Your pictures are awesome! my clients and friends love them, and they understand everything so much faster!

      • 6. lili  |  November 10, 2011 at 9:55 pm

        Hi Teresa, Yes, please send me the link! 🙂 And I will link to it.

  • 7. Sarah Owings  |  October 21, 2011 at 8:29 pm

    Although I am very sad that Boogie got in a fight. Lili, you are AMAZING at turning even the hardest moments with your feisty boy into such wisdom! Thank you, as always, for sharing your process, your thinking, and your journey with us!

    • 8. lili  |  October 21, 2011 at 10:04 pm

      Thanks for your support, Sarah! Dammit, the lessons don’t stop coming, do they?

  • […] found it to give his dog collar corrections as he had been taught to do. I gave my friend a copy of the BAT book and not too eloquently explained to him the difference between the Positive Reinforcement method of […]

  • 10. Jason  |  November 10, 2011 at 4:51 pm

    I have two Wire Fox terriers. My boy isn’t neutered and sometimes gets into fights at the dog park. I already know that he does not like Pitbulls and Rottweilers and large aggressive dogs. But sometimes even medium sized dogs he doesn’t like. I really like that you have shown so clearly different stages of alert and stress with your Boston Terrier, as I have seen my terriers make many of those same poses before and not known they were speaking a language. I’m hoping I’ll be better able to judge their stress level and leave or correct him before he gets into it with another dog. I think I might get the BAT manual too. Thanks! ^.^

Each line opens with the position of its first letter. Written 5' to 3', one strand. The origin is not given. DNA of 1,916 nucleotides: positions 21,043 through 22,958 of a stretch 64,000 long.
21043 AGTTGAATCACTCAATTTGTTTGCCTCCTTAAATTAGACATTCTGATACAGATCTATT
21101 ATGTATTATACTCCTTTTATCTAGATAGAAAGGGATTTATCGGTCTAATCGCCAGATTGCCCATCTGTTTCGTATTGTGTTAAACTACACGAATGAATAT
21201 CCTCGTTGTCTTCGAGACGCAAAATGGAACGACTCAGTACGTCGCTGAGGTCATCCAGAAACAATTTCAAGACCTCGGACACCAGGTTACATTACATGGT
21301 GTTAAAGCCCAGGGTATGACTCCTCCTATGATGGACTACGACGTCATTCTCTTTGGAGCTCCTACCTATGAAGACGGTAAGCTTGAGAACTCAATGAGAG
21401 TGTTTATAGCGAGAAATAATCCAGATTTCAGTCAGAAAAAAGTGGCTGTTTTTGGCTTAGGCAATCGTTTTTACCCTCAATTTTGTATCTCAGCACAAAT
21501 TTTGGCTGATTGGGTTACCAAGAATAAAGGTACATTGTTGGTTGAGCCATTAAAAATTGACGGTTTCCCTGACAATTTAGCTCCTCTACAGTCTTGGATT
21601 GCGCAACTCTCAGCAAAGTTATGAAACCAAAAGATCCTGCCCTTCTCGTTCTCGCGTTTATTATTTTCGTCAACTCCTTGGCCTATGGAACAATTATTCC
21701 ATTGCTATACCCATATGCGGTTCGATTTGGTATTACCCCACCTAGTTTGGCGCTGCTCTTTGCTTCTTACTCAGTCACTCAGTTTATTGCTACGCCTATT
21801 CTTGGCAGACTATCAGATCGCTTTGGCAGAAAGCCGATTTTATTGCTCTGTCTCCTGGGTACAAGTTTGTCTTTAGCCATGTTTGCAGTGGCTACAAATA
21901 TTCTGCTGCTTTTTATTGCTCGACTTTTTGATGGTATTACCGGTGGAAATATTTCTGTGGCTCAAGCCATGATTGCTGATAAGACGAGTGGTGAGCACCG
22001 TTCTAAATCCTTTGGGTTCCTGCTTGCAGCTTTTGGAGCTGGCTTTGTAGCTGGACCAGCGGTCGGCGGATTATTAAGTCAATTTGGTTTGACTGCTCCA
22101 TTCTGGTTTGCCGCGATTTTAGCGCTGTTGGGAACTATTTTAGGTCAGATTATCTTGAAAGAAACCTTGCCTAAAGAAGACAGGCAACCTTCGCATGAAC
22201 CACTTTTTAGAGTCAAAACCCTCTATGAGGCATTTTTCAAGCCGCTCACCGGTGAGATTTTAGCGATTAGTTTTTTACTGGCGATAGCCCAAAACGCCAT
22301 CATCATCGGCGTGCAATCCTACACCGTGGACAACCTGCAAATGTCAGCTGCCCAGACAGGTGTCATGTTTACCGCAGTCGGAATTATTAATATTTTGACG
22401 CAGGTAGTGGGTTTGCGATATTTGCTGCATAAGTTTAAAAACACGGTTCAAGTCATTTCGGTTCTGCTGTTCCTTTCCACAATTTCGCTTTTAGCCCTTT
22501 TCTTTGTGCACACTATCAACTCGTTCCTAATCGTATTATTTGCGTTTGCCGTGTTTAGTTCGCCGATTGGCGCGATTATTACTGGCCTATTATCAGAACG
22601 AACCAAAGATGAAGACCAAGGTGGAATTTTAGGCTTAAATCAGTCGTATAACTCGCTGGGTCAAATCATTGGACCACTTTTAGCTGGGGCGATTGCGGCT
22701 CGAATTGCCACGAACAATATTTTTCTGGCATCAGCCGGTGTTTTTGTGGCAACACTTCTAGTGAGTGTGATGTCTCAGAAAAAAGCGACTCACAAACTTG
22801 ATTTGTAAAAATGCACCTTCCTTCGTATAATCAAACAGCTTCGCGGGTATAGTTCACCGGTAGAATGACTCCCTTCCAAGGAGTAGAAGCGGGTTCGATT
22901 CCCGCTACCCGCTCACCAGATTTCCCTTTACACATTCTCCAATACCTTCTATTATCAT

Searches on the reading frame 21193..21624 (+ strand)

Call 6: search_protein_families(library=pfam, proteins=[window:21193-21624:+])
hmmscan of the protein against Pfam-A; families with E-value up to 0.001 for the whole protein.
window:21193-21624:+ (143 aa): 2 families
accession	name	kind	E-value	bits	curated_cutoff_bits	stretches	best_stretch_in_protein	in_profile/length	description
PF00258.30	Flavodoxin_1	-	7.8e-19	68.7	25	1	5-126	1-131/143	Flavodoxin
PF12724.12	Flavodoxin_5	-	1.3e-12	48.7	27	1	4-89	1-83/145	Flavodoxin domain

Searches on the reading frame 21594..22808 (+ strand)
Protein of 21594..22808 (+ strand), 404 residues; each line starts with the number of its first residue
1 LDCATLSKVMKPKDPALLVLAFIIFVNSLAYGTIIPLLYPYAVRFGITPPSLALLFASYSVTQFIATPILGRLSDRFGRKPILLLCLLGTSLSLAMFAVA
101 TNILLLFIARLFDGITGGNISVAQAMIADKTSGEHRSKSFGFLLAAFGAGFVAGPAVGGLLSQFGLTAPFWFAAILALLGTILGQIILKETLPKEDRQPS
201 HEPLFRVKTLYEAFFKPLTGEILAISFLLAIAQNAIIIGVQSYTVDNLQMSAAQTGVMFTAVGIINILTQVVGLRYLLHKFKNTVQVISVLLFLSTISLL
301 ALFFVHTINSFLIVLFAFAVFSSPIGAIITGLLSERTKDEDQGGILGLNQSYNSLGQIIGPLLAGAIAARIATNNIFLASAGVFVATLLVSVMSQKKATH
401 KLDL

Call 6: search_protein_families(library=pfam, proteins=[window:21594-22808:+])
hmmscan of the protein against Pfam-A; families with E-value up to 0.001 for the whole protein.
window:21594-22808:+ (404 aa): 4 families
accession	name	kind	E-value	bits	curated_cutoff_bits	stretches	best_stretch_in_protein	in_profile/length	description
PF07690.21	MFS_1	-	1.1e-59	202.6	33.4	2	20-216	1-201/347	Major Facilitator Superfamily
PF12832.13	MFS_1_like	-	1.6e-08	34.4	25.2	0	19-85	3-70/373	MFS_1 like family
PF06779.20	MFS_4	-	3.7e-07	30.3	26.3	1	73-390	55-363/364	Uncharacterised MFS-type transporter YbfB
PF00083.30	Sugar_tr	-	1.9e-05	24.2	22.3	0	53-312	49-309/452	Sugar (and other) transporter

• 11. lili  |  November 10, 2011 at 5:53 pm

      Hi Jason,

      Thanks for visiting and commenting! It wasn’t until 1-2 years after adopting Boogie that I learned to read his body language and understand all the subtle signals. Many people say Boogie is unusually “difficult to read” because he gives off a generally calm disposition (… sometimes this appearance of “calmness” is actually “silent tension” or stiffness)

      When I started using BAT with our trainer, it took some time before I could SEE this difference in him and prevent any sort of stress. One tiny bit of stress would lead to more stress. BAT is great because there is a huge emphasis on stress-free learning.

      I don’t take Boogie to dog parks because this is too unpredictable an environment. You can’t control how other dogs are going to behave, and your dog can’t escape from dogs that he doesn’t like. It’s too stressful for Boogie and for me too! I prefer for Boogie to have private play dates with dogs that he knows and likes.

      I highly recommend the BAT book and getting a trainer that knows it! Good luck!

  • […] concentration: an eye-blink, an ear-flicker or a tiny shift of his head. It’s a bit like in BAT: wait for a polite signal or loosening up of body language. When I see any tiny sign of movement on […]

  • 13. Two days in Seattle « Boogie’s blog  |  August 16, 2012 at 8:17 am

    […] huge and impressive Ahimsa Dog Training Center where I met up with Grisha Stewart (author of the BAT book that I illustrated) and her amazing Peanut, a dog of many skills and […]